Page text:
28) was instilled antegrade into the aortic root. After 60 min of ischemia, the snare was released, and reperfusion was initiated. Swine were gradually rewarmed over 10 min to 36°C. Circulatory support was gradually decreased starting 20 min after cross-clamp release and discontinued 40 min after release. Defibrillation was performed if necessary.groups I and II. After 10 min of stable parameters had been achieved, the hypothermia protocol was initiated, and data were recorded continuously. Subsequently, cooling was initiated through the circuit, generally achieving a core temperature of 30°C within 20 min. The aorta snare was tightened, and cardioplegia solution [composed of (in μEq/l) 140 Na+, 45 K+, 3 Mg2+, 104 Cl−, 27 acetate, and 23 gluconate, adjusted to pH 7.8] (
For all groups, labeled sodium [2-13C]pyruvate was infused directly into the LAD for 35 min. The infusion was given to achieve an estimated final concentration of 8 mM. Calculation of the pyruvate infusion rate was based upon the mean LV coronary artery flow per body weight calculated in preliminary neonatal pig experiments and followed methodology similar to that used by Hermann et al. (11) in humans. This concentration is supraphysiological but near the range used clinically to improve contractile function (11).
The control group (n = 5) did not undergo CPB or ischemia-reperfusion. Control pyruvate infusion began after stabilization and coronary artery canalization. A graphical representation of the ischemia/reperfusion protocol is shown in Fig. 1. In group I (n = 5), the pyruvate infusion began 10 min after the release of the aortic cross-clamp. Thus, the pyruvate infusion in group I started while on full CPB support and continued during the gradual weaning and discontinuation of mechanical support. In group II (n = 4), the pyruvate infusion began 5 min after the cessation of CPB. Immediately upon completion of the pyruvate infusion, portions of the heart perfused by the LAD were rapidly excised and freeze clamped. Myocardial tissue was frozen in liquid nitrogen and stored at −70°C for further analyses.
Heart extracts were prepared using perchloric acid as previously described (12) for the determination of specific carbon glutamate labeling by 13C MRS and 13C glutamate enrichment by LC-MS. NMR spectra were obtained within a 500-MHz Brueker at the 13C resonance frequency using a 60° pulse angle and 4-s recycle delay and 16 K data points. Protons were decoupled with a Waltz decoupling scheme. Fourier-transformed spectra were fitted with commercial software (NMR NUTS), and areas for glutamate C2, C3, and C5 appearing as singlets were determined. The 13C NMR spectrum is complex due to detection multiple peaks caused by the natural abundance of 13C in metabolites occurring at high concentrations. Atlases identify frequency shifts for various peaks, including glutamate. However, the particulars of the ionic environment in the porcine myocardium can alter the chemical shift. To accurately identify peaks, we determined chemical shift assignments by spiking nonlabeled pig heart extracts with high concentrations of unlabeled glutamate.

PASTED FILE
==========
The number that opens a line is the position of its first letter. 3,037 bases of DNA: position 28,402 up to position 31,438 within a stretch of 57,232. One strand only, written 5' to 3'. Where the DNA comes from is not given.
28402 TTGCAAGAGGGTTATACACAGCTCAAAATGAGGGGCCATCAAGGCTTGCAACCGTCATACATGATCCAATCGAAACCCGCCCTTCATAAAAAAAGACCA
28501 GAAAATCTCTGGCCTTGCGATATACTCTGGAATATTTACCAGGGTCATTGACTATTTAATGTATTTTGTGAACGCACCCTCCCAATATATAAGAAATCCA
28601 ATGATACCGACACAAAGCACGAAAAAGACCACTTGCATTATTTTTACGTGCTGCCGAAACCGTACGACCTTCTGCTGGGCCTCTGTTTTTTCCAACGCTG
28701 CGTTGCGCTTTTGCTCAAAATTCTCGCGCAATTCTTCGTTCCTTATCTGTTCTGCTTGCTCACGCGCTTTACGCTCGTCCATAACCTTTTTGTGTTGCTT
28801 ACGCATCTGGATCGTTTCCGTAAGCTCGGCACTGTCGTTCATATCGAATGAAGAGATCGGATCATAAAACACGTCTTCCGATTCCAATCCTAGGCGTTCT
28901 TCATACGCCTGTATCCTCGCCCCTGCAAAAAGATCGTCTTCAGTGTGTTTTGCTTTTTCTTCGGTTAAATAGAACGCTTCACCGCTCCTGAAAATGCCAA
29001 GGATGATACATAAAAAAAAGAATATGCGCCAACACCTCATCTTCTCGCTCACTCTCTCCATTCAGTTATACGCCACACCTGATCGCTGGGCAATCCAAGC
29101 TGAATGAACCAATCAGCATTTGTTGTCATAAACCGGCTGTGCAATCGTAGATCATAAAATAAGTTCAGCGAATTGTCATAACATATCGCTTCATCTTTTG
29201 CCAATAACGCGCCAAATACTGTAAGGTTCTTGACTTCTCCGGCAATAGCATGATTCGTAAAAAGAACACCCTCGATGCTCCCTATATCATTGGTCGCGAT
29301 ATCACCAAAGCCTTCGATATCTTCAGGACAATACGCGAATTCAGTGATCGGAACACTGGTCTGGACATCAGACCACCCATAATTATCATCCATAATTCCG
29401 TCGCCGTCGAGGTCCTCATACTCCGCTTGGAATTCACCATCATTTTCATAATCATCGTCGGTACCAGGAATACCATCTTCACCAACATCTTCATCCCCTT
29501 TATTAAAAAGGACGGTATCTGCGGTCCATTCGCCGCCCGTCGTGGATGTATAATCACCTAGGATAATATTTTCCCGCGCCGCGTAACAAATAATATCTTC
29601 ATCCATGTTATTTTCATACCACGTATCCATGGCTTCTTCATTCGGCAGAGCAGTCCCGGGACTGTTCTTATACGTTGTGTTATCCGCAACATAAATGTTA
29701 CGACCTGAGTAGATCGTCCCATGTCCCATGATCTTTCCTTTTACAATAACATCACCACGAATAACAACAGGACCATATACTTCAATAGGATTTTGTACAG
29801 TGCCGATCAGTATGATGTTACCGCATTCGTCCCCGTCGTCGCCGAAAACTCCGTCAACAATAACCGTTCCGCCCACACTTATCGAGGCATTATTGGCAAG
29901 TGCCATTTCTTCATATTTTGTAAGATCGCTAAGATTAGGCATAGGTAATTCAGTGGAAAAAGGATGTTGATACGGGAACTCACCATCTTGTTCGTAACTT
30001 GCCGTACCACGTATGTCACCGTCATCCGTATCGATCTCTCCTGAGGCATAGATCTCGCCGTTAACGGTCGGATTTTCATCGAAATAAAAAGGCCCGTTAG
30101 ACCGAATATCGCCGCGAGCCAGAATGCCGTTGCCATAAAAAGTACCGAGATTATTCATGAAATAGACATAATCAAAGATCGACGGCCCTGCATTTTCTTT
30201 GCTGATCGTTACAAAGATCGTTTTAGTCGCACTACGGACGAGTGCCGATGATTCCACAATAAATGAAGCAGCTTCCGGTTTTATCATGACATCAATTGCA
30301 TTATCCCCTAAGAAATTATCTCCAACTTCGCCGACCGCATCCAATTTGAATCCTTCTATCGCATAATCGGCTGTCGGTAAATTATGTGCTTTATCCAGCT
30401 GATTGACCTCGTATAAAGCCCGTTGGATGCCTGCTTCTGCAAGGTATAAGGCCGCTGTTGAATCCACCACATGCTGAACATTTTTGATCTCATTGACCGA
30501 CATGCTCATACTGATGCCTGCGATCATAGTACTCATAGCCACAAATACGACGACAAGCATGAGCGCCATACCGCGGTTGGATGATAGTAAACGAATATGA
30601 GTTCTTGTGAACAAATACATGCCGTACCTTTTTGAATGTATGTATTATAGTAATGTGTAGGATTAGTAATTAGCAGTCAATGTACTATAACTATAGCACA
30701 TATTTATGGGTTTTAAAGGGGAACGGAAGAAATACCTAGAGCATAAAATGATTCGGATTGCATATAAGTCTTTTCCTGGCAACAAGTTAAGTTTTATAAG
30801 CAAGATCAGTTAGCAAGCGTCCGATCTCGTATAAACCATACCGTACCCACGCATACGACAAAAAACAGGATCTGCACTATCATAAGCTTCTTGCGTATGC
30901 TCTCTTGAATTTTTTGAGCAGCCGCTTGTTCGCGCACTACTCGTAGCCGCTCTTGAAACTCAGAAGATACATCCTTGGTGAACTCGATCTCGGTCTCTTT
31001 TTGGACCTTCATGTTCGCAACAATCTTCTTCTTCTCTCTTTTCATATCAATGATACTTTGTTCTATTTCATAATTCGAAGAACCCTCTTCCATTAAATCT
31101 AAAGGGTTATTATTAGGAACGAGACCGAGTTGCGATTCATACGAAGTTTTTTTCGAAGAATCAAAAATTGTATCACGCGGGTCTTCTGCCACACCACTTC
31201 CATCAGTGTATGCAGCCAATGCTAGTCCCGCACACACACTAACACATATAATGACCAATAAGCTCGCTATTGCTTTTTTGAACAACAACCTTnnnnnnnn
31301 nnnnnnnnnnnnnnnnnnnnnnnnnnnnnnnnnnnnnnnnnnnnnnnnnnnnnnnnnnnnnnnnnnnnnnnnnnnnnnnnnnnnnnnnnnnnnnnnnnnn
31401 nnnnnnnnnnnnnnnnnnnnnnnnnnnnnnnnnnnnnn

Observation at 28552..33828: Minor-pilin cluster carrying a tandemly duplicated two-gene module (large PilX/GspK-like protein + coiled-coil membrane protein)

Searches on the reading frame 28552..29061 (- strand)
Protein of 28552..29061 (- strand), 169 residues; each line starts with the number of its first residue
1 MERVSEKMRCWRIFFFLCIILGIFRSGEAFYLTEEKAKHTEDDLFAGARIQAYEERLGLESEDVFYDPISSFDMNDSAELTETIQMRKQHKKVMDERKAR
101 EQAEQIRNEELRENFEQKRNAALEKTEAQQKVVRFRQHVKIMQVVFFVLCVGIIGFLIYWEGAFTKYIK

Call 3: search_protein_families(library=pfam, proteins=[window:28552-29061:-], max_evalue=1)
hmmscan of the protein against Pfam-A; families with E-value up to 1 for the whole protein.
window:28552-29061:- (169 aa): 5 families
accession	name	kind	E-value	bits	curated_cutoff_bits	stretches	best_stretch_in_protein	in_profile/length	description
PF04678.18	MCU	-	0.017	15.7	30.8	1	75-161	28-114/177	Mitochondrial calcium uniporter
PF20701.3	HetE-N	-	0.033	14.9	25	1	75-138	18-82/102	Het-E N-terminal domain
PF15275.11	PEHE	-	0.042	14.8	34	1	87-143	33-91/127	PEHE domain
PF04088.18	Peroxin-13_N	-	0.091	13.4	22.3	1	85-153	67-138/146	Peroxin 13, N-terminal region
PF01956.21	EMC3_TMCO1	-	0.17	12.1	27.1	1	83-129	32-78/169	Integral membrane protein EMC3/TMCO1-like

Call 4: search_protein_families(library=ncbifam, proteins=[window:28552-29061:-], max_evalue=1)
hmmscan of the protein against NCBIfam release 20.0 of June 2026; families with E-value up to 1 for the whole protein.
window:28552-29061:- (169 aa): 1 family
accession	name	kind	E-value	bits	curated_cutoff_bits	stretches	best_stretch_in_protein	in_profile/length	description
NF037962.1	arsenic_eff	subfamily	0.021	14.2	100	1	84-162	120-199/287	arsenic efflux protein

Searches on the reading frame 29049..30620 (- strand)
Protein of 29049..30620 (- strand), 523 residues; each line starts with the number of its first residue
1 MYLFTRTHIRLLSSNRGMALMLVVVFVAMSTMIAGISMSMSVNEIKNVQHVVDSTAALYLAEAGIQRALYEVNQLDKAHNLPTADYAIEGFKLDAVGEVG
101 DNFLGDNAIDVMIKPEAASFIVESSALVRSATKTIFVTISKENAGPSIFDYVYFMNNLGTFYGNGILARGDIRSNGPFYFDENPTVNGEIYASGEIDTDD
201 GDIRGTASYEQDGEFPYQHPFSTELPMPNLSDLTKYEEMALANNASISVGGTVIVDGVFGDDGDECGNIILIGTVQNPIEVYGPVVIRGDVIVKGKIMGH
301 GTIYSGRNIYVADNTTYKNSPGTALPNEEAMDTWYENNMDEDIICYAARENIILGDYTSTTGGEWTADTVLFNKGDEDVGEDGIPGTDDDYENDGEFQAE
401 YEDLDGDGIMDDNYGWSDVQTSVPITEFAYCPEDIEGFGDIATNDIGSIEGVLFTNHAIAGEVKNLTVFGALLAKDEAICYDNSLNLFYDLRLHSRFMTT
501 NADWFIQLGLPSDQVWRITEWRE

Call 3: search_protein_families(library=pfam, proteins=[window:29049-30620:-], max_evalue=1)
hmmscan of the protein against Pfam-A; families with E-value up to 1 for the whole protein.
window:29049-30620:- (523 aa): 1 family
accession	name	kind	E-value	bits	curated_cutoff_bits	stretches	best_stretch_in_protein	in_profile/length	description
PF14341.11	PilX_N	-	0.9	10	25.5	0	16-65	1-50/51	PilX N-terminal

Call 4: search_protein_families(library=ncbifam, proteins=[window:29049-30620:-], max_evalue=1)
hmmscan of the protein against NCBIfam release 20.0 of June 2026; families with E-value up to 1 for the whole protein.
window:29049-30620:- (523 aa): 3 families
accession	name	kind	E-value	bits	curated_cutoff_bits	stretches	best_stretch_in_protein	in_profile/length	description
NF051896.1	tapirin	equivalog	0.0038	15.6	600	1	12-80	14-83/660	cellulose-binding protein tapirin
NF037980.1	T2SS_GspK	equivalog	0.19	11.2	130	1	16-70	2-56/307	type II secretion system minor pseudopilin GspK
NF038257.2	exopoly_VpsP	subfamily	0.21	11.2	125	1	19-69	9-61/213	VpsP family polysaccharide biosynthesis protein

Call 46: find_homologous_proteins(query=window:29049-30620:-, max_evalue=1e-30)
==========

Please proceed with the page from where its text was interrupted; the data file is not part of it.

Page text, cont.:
[2-13C]pyruvate will yield [2-13C]OAA in a carboxylation reaction. This OAA should scramble “backwards” into the fumarate pool, yielding [2-13C]OAA or [3-13C]OAA. On the first turn of the cycle, this will yield [3-13C]glutamate or [2-13C]glutamate. On later turns, [1-13C]glutamate will be produced. Assuming that pyruvate recycling (OAA → pyruvate → acetyl-CoA) does not occur, the carboxylation reaction will never produce label in C5 or C4 of glutamate.
In a decarboxylation pathway, [2-13C]pyruvate will yield [1-13C]acetyl-CoA and produce [5-13C]glutamate in the first turn. After losing the C1 from α-ketoglutarate and scrambling in the succinate-fumarate pool, the next turn of the cycle will allow some [1-13C]glutamate. Through PDH (a decarboxylation pathway), [2-13C]pyruvate can yield only [5-13C]glutamate and potentially a limited amount of [1-13C]glutamate but never label in C2, C3, or C4. Accordingly, the percent contribution of citrate by PC was determined by area C2 + C3/(C2 + C3 + C5) and pyruvate decarboxylation by C5/(C2 + C3 + C5).
Isotopic enrichment of tissue extract glutamic acid was analyzed using MS in the form of butyl ester (1). For an improved signal-to-noise ratio and to remove tryptophane interference, a short reverse-phase LC-MS method was used. Agilent 1100 HPLC with Zorbax SB-3 C18 column (2.1 × 100 mm, 80-A pores, and 3.6-μm particles) was coupled to Esquire LC ion trap mass spectrometer operated in positive ionization mode. Water with 5% acetonitrile-1% acetic acid and acetonitrile-1% acetic acid were used as solvents A and B, respectively. A gradient from 10% solvent B to 64% solvent B in 9 min was followed by 5 min at 100% solvent B, and the column was equilibrated during 12 min at a flow rate of 200 μl/min. The glutamic acid retention time was 8.5 min. The internal standard phenylalanine eluted at 7.5 min and allowed the assessment of the amount of glutamic acid in the sample.